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From The CriticsReviewer: Michael Joel Schrift, D.O., M.A. (University of Illinois at Chicago College of Medicine)
Description: This is the second edition of this interesting theoretical book on an evolutionary understanding of psychopathology. Written by clinician-researchers in the field, this book is a valuable contribution to the literature.
Purpose: The purpose, according to the authors, is to update the original text with new material on the chapters covering pedophilia and research. In addition, changes were made on schizotypal personality disorder and the group selection theory of schizophrenia.
Audience: The intended audience, although not stated by the authors, is psychiatrists, psychologists, and psychopathology researchers.
Features: The book features 310 pages divided into 6 sections and 22 chapters, including a glossary, bibliography, and index. Part I is an overview of evolutionary psychiatry with chapters covering the historical background, development, principles of psychopathology, and a chapter on attachment theory. Part II covers disorders the authors theorize as deficits in attachment and rank: mood, personality, obsession, anxiety, and eating disorders. Part III relates evolutionary theory to so-called borderline states. Part IV covers schizophrenia conceptualized as a spacing disorder. Part V reviews homosexuality, sadomasochism, and pedophilia in relation to evolutionary theory. Part VI reviews dreams and sleep, psychiatric classification, treatment research, and a proposal for further developing this theory of psychopathology. References are up-to-date and the index and glossary sections are useful.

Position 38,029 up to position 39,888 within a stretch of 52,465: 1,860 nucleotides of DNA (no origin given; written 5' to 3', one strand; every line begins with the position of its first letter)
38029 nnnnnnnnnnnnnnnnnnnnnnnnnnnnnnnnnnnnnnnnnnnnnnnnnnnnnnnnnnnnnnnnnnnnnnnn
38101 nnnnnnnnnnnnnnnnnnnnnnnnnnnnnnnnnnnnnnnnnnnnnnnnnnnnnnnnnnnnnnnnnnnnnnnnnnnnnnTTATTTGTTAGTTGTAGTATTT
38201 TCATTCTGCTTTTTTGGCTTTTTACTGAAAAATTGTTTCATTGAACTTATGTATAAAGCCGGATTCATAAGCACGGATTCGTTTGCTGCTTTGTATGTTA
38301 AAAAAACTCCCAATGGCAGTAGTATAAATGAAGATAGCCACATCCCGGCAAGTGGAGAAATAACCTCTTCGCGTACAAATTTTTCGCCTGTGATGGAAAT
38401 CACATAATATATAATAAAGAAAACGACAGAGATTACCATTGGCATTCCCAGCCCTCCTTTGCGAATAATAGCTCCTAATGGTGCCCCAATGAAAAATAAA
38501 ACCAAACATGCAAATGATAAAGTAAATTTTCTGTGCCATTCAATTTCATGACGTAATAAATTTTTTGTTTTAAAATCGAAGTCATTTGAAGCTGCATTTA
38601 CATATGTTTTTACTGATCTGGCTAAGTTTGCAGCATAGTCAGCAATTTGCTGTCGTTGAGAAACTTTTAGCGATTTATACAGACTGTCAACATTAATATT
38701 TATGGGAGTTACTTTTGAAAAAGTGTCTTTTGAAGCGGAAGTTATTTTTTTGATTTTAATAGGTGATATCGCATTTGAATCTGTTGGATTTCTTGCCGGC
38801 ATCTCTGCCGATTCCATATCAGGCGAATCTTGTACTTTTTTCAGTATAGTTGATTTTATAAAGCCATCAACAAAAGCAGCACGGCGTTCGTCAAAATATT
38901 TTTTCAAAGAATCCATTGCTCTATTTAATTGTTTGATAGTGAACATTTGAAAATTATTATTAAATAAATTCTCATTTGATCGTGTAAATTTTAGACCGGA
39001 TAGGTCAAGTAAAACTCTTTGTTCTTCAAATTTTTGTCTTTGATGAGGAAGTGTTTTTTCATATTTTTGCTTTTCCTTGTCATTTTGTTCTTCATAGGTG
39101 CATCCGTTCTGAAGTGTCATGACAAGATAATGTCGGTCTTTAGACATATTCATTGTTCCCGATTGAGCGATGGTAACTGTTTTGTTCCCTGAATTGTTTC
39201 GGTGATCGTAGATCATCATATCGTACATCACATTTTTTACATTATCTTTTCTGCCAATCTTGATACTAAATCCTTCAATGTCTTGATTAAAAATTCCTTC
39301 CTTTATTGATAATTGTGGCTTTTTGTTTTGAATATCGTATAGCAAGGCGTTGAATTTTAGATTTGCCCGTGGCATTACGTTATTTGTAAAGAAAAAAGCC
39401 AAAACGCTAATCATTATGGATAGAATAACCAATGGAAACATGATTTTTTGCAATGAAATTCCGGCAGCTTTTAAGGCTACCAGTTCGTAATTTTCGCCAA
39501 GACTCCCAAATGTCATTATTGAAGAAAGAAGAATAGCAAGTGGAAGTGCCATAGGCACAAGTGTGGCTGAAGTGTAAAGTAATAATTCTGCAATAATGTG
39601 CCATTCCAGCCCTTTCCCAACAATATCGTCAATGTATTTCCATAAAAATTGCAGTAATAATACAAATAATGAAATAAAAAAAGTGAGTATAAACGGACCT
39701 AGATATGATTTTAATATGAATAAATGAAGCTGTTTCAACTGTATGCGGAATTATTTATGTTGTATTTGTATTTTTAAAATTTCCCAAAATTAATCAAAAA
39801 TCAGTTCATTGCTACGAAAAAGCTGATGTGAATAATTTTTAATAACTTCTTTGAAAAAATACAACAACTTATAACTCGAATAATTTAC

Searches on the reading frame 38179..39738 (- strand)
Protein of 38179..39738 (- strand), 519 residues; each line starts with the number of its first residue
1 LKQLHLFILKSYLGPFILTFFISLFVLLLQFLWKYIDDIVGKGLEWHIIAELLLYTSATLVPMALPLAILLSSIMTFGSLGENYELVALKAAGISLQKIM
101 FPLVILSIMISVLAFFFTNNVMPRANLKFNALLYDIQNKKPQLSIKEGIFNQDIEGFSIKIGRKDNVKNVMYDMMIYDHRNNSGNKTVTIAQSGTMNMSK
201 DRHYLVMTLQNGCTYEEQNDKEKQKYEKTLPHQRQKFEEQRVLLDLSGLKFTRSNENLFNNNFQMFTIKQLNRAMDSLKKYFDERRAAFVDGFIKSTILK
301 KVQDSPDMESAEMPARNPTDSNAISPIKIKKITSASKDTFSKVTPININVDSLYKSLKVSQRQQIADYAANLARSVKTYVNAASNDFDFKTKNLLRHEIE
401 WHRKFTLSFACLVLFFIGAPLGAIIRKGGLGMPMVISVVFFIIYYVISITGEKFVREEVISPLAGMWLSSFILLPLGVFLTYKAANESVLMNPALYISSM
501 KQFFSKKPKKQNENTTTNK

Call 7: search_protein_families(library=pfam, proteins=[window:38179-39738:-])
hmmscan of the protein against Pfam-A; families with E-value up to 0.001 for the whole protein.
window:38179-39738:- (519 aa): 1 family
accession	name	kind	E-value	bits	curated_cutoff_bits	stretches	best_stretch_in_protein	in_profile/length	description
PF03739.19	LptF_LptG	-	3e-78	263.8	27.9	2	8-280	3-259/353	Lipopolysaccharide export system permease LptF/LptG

Assessment: This intriguing book relates psychopathology to evolutionary theory. There are some problems, such as the resurrection of Jungian theories and jury-rigging them to Darwin's theory. The authors also believe that medical model cannot incorporate evolutionary theory. That depends on your definition of the medical model. The basis of psychiatry is and will be in the future, neuroscience. Neuroscience incorporates evolutionary theory. Isn't that the medical model? Readers of this book will, without a doubt, be intellectually stimulated. I recommend it.